The Independent Newsweekly
|Today's Take: NCR's daily Web column|
|Each weekday over the course of a week, a member of the NCR staff offers a commentary on one or more topics in the news. It's our way of introducing you to some of the people carrying out the NCR mission of faith and justice based journalism.|
|September 3, 2003||
Vol. 1, No. 102
Reporters on the religion beat
Tom Roberts NCR editor
In 1984, within weeks after I arrived in New York as the news editor for Religious News Service, I was invited to lunch by officials of the American Jewish Committee.
Two of them, one a rabbi, the other a former newspaper reporter, met with me at the AJC headquarters in midtown Manhattan. We weren't many bites into the fish lunch when the publicist, the former reporter, got to the point.
He told me he would try to "use" my news service the way he tried to use outlets like The New York Times, Time, Newsweek and others. He said he'd send us every press release his outfit generated -- and I found out a single day's production could make for a blizzard of paper. He said he knew we'd throw most of them in the trash. He just wanted me to know what he was up to.
It would not be all one way, he said. He told me I could call any time I wanted. That he would always be available, even when there was controversial news. And, he added, if I ever needed a source or an expert on any aspect of Jewish life or the news of the day, he'd find one for me. He was always good to his word.
The memory stuck with me because he was so frank and up front. He remained a model of candor and availability. And he worked hard to get the press what it needed to do its job, even when the story was controversial or unflattering to his organization. No question was stupid, no request too insignificant. I learned a lot about Judaism and American Jewry over the years from such patient tutelage. And the AJC and other groups received balanced and informed coverage as a result.
The memory of the AJC lunch was prompted by a recent column I read in which a Catholic cleric made some derisive comments about general reporters and condescendingly recalled sitting next to a reporter at the Dallas bishops' meeting in 2001 and being asked, "Now, what exactly is an archbishop?" It was also prompted because I will be attending a meeting this weekend of the Religion Newswriters Association, a long-standing organization of journalists dedicated to covering the religion beat.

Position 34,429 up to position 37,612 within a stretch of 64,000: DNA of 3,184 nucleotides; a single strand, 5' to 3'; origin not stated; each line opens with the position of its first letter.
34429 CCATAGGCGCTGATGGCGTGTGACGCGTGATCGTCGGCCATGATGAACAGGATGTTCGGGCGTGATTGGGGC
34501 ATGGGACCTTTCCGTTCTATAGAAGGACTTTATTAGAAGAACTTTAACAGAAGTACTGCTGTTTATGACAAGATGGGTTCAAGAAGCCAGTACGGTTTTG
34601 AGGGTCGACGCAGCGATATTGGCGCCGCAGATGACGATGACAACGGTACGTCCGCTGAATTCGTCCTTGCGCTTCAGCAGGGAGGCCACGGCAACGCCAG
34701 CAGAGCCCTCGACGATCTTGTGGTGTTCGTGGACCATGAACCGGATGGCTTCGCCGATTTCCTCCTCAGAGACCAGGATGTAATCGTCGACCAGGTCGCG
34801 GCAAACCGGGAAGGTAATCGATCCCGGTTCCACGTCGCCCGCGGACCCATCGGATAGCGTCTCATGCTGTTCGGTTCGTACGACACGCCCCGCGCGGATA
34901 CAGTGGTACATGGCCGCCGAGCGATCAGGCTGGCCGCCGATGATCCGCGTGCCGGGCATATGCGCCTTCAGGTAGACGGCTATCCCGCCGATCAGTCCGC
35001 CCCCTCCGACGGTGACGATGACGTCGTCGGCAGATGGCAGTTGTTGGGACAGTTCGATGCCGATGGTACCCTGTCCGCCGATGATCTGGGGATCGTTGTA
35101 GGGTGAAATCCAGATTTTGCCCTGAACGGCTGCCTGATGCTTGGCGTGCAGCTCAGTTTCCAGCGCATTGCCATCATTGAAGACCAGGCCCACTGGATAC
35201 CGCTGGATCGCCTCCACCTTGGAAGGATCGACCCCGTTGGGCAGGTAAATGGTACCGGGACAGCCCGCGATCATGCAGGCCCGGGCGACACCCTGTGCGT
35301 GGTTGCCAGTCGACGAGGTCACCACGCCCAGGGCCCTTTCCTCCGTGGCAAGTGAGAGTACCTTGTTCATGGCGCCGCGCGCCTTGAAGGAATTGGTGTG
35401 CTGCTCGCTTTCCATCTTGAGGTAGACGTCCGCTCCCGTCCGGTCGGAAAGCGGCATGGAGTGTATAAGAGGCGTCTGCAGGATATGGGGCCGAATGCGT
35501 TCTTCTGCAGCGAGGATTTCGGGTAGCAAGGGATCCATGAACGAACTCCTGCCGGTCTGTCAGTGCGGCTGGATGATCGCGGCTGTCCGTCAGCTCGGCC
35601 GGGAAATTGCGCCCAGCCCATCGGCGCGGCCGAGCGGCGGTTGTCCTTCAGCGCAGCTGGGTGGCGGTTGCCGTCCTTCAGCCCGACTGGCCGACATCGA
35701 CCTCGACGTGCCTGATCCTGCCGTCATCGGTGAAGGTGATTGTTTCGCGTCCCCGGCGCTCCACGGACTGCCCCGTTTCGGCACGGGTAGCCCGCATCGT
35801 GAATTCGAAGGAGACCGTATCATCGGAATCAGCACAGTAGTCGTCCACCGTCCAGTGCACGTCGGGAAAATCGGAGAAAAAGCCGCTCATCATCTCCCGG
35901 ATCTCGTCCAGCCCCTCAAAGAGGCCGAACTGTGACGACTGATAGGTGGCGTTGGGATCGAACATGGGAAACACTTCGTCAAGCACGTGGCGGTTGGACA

My impression over the years is that a lot of news outlets make considerable investment in the religion beat. They hire very bright people who see the broad religion story as one of the most important to be covered and who have significant knowledge of its rather expansive and eclectic terrain. Often the complaint about covering the Catholic church is that reporters have little access; everything is done in secret, and too often leaders act as if responding to reporters is beneath their station. Face it, many church leaders don't do well handling questions from church members; they certainly don't like outsiders poking around the premises, asking difficult questions for publication.
As the AJC officials understood, however, effective relationships with media require a two-way communication and access for reporters to the decision-makers and newsmakers. Church leaders are correct to expect some understanding from reporters of the subjects and people being covered. The church would do well to understand, in return, the demands under which reporters work and the kind of regular access they need to do their job.
Tom Roberts e-mail address is firstname.lastname@example.org
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